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Public Post is a community reporting initiative using digital tools to report on cities and towns across Vermont.Public Post is the only resource that lets you browse and search documents across dozens of Vermont municipal websites in one place.Follow reporter Amy Kolb Noyes and #PublicPost on Twitter and read news from the Post below.

State Vets: Vaccinate Horses Now

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State Veterinarians say now's the time to vaccinate horses against mosquito-borne illnesses.

If you own a horse, the veterinarians at the Vermont Agency of Agriculture are urging you to vaccinate your animal for two mosquito-borne illnesses: Eastern Equine Encephalitis (EEE) and West Nile Virus (WNV).

“This is the time of the year when horse owners should be consulting with their veterinarians to ensure that their horses are appropriately vaccinated for EEE and WNV,” said Dr. Kristin Haas, Vermont State Veterinarian. “A horse’s susceptibility to EEE and WNV infection is not linked to travel to shows, fairs or other commingling events. We know that both viruses are present in Vermont, so even horses that spend the majority of their time on isolated properties are susceptible and should be vaccinated.”

State Veterinarians warn EEE is a mosquito-borne, viral infection that can cause severe neurologic disease in horses, with mortality rates approaching 100%.

State Veterinarians warn EEE is a mosquito-borne, viral infection that can cause severe neurologic disease in horses, with mortality rates approaching 100 percent. Although horses are the animals most susceptible to EEE, the virus can cause disease in other mammals such as llamas and alpacas and in emus. In all animals, the onset of clinical signs is generally three to ten days after a bite by an infected mosquito. Mammals infected with EEE most commonly exhibit neurologic signs including ataxia or incoordination, inability to stand, limb weakness or paralysis, seizures and death, while infected emus often develop hemorrhagic diarrhea.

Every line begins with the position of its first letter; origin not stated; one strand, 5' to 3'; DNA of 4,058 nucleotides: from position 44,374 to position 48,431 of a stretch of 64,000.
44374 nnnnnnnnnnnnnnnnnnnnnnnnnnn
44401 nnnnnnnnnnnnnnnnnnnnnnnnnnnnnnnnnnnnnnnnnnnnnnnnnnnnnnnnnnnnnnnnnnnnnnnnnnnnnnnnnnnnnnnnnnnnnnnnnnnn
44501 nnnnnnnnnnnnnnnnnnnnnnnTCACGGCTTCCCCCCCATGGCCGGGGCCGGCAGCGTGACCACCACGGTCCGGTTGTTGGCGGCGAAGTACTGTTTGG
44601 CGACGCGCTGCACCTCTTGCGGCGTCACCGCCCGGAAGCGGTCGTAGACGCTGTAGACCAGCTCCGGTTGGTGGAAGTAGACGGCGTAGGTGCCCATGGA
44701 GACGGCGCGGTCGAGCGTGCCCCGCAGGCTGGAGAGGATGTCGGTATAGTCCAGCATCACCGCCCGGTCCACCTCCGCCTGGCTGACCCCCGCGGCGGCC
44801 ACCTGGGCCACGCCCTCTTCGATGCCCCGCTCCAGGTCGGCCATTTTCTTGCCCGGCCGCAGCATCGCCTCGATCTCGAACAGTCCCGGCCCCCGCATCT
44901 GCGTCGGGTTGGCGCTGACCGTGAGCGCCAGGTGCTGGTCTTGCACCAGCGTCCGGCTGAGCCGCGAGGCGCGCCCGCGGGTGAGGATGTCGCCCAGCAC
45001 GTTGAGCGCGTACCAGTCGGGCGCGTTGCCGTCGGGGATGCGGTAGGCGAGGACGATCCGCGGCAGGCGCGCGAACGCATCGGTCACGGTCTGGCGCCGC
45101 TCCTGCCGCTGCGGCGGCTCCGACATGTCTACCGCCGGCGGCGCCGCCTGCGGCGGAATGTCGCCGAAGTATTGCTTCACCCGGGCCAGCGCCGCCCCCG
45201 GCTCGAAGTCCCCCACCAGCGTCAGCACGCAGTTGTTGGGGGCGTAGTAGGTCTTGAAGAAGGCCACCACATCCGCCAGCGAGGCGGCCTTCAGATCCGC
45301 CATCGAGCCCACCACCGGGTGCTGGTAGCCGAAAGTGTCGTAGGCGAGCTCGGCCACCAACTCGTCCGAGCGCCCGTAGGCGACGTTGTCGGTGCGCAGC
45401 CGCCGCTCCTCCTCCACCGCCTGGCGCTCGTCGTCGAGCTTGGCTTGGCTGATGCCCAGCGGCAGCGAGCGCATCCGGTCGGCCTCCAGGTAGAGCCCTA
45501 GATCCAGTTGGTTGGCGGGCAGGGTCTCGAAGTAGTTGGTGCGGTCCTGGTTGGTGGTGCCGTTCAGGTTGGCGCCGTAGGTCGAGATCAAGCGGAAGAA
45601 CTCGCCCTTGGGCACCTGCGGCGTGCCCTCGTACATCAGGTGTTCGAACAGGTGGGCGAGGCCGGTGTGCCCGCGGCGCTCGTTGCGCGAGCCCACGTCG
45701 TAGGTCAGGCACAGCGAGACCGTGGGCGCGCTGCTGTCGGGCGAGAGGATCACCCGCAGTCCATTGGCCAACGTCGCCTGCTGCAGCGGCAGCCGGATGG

According to the State, West Nile Virus presents similarly to EEE in horses, although West Nile signs are often less severe, and the mortality rate is generally lower than with EEE infection.

Although the state says vaccination is the most effective tool for preventing EEE in horses, owners may also protect their horses from infection by using an insect repellent and barriers such as fly sheets and face nets. Changing out water troughs regularly and removing other items that hold water will help to reduce mosquito breeding areas.

Mammals infected with EEE and West Nile Virus are dead-end hosts, meaning that they generally are unable to transmit the diseases to other animals or to people. In Vermont, animal cases of EEE and West Nile Virus are required to be reported to the Office of the State Veterinarian. There is not currently a vaccine to guard against EEE or West Nile Virus in humans.

Amy is an award winning journalist who has worked in print and radio in Vermont since 1991. Her first job in professional radio was at WVMX in Stowe, where she worked as News Director and co-host of The Morning Show. She was a VPR contributor from 2006 to 2020.
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